The funny part of this delay is that I got a chance to see what other folks in my new neighborhood had in their gardens that grew well and that I liked. Since I had moved from Northern California 1000+/- miles north, I was unfamiliar and could use the input. But I was so anxious to get going that I am sure I would have planted things that I didn’t have enough sunlight to grow successfully. Mine is not a rose garden kind of yard. It is not warm or sunny enough for anything but certain old wild types, or decendants of Rugosa roses, like this one, called Hansa. Fragrant and magenta in color, but I don’t really want that as the dominant color in my yard, so I planted just the one. It’s huge. Thank you little robin babies for making me take my time and look around more before I got crazy in the yard planting all the wrong things.
Rhododendrons & Azaleas
I lived in Takoma Park, Maryland for a long time and had a wonderful Azalea garden. So, nostalgically I was more than a little happy to have a yard that was cut out of a forested mountain and perfect for Rhododendrons of infinite varieties…
We also continue to plant Columbine near our largest Azaleas & Rhododendron bed, at the front of the bed. The bushes are growing and becoming taller than the Columbine, but is was a race the first two Springs here.
We intend someday for the entire big bed to be all Rhododendrons & Columbine, but this year some Forget-Me-Nots made their way into the mix and the blue was kind of nice. Now I will probably never get rid of them, either because they will come back naturally, or because I see something I like in it. It’s easier to be flexible and accept a happy accident.
We have another area where we have planted shorter Azaleas, a few different Hydrangeas (Wow, Limelight is gorgeous), Taller Elderberry plants in the back to screen the neighbors yard and more Heuchera varieties in the front. We are also integrating some Spring flowering bulbs here and there. It’s a work in progress and some other interesting things sometimes come up there in the weeds, which we are constantly after. There is something that grows around here that is kind of fern like and has delicate little pink flowers and a root system that will choke the life out of anything nearby. Don’t be fooled by the appearance of delicacy, it too can be a terrible illusion.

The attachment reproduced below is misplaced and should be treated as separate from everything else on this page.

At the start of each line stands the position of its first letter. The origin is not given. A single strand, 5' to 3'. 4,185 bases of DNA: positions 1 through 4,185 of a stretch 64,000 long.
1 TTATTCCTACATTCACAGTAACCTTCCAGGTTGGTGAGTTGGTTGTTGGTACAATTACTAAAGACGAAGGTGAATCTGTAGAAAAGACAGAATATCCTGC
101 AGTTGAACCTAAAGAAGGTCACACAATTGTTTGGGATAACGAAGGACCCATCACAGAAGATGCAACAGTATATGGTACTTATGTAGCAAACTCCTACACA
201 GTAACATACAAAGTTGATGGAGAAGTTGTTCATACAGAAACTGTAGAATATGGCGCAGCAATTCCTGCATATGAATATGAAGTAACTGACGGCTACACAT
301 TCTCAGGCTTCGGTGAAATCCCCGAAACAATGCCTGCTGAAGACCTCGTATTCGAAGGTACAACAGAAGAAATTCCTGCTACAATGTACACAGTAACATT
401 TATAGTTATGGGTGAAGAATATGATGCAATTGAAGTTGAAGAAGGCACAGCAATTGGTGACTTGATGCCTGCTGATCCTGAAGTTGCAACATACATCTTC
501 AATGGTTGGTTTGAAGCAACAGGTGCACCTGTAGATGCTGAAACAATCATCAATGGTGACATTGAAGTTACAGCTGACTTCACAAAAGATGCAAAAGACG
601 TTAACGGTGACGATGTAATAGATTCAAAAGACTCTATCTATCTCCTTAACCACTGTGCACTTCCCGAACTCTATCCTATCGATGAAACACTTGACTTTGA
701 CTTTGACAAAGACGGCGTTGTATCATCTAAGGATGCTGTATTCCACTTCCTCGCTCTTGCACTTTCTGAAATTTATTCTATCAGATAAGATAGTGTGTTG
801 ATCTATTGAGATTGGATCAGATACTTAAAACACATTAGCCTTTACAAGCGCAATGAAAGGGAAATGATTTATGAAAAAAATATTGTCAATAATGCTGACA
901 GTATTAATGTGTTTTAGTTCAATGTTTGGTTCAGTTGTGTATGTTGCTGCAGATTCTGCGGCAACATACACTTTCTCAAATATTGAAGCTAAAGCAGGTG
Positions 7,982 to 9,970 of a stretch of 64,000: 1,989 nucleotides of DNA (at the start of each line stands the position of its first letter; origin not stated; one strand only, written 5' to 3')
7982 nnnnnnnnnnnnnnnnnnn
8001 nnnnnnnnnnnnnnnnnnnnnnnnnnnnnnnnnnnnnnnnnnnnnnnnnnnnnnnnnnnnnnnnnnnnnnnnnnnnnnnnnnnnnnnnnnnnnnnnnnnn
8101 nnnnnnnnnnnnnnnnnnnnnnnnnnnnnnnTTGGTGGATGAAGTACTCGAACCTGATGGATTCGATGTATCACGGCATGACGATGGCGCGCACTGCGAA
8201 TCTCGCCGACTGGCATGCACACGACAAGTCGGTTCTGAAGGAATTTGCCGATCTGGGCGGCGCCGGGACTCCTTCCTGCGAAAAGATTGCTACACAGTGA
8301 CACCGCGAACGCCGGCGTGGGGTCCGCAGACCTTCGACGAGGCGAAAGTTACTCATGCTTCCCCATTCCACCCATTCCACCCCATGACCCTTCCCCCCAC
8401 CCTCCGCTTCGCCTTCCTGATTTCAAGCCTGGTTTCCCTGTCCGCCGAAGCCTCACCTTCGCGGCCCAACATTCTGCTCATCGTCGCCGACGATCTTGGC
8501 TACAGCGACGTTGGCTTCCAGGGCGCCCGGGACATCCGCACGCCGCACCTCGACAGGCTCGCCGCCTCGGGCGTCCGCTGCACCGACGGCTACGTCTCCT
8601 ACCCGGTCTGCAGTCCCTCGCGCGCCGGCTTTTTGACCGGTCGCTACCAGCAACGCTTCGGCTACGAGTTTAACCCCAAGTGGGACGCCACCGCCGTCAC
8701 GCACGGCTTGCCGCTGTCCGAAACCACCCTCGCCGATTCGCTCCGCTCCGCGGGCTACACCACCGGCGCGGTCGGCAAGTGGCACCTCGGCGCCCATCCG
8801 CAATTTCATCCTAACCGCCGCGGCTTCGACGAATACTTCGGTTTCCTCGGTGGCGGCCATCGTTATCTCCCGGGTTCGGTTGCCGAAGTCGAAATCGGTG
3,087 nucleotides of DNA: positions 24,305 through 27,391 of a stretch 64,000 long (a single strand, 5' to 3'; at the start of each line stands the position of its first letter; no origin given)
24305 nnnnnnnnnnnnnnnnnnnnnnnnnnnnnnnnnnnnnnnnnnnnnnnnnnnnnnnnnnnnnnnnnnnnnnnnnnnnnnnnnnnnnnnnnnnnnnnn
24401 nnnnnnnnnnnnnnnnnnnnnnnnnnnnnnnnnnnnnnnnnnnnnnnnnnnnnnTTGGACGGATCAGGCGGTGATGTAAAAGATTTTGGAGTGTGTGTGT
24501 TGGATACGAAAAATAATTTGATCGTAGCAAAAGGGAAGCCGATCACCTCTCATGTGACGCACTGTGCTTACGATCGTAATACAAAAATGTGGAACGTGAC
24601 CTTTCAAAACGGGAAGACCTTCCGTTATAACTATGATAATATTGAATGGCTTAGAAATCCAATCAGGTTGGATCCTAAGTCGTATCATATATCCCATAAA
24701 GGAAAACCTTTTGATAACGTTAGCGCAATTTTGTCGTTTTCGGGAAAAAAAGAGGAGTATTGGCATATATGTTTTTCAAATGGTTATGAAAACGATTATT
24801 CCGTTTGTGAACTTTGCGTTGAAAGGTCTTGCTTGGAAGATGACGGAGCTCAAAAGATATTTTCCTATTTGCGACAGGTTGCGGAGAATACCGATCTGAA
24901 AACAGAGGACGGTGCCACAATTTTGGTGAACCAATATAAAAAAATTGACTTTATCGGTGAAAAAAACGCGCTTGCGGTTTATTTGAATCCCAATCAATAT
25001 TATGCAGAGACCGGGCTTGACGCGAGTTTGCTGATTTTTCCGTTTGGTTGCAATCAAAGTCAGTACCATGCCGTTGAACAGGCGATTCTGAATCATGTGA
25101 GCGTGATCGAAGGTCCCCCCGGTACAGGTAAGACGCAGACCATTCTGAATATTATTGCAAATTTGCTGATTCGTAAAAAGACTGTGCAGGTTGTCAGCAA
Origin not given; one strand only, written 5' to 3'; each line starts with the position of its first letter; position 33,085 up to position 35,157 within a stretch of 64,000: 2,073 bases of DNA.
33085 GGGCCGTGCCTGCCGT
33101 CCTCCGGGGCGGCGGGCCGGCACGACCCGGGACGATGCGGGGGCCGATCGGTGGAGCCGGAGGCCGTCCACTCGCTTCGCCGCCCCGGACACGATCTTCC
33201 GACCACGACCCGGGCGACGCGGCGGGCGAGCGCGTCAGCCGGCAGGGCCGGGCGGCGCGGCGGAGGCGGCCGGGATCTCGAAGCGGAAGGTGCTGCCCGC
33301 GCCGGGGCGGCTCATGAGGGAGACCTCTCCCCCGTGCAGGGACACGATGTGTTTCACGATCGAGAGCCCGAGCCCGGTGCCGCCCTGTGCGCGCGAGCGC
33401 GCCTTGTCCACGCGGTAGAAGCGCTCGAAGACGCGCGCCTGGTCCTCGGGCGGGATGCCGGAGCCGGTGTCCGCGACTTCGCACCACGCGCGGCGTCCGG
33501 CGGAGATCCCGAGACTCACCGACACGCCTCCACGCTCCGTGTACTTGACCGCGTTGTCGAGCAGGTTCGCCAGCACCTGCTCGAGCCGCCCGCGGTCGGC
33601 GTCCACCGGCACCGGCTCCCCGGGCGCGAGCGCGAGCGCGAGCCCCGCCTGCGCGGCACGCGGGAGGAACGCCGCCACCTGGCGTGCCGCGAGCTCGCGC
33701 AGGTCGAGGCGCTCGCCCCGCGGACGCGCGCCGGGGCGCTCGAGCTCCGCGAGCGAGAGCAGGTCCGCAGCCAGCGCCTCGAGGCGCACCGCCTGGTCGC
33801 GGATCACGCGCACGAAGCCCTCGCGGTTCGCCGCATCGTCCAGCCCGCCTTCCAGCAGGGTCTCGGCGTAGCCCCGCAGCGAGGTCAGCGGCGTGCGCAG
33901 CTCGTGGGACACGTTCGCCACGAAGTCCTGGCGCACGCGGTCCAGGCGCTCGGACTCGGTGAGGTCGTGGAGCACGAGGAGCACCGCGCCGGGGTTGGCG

We have a wonderful large deck off of our kitchen. I grow herbs right next to the door so I can grab what I want when I am cooking.
I also grow a collection of cocktail tomatoes in a barrel there. I have to plant early to have any success at all. The growing season is short here and I am better off starting with hothouse plants than seedlings. This year, Dan painted the deck in the early fall and extended the pergola to support a sunshade on the far side. I love it out here.
This is a view of an area that Dan cleared with a little help from me. There were trees, abandoned stumps, blackberries that had to be ripped out, and native ferns, which we cut back and kept. We planted a bag of 100 daffodils where we could see them from the windows and companion planted wildflowers, way to thickly it turns out. We got an enormous truckload of 4-way topsoil mix and it was a job spreading that stuff out. We keep doing that as we progress through the yard. Everything in life needs fertilizer and healthy soil or an equivalent. I love my red wheel barrow. It makes me think of Dr. Williams:
The Red Wheelbarrow
William Carlos Williams
so much depends
upona red wheel
glazed with rain
beside the white
The Perennial Garden
This is my favorite part of the garden. I love how these plants demonstrate seasonality so clearly. The red Bee Balm in the front of this picture I started with a small three inch pot. I planted it the first year I moved here by the walk, and we have since divided it numerous times, planting it in a mixed row with Ribbon Grass and varieties of Lavender: right next to a dusty road that goes down to the lake. It catches the dust and draws lots of buzzing bees and hummingbirds. Behind it here are Irish Eyes Rudbeckia and Black Eyed Susans, next to it Catmint and Day Lilies in a variety of pinks, mauve, peach. Love them! There are also lambs ears. I found one variety I adore that has prehistoric looking huge leaves. I also have a very green type that has gorgeous coral bell like flowers. I have scattered a few of these here and there.
Here are Blue Salvia, Iris, & a closer look at the Irish Eyes. I think these pictures are from 2006, from the looks of the tiny rocks beside the bed above. Those have been somewhat improved with rocks I collect when we go to Lummi Island. All kinds of amazing rocks wash up on the shore there. We also dig some up as we develop our beds. We have found some one and two man sized rocks. We are collecting and sorting the rocks and using them in the landscape where we can.
2006 – A view over the crazy assed Cosmos in the wild flower garden.
The deck was reworked and stained along with the trim on the house this Fall. I love the new color palette. The Huechera along the walk is a gorgeous mix of dark exemplars and looks amazing in bloom and is colorful most of the year.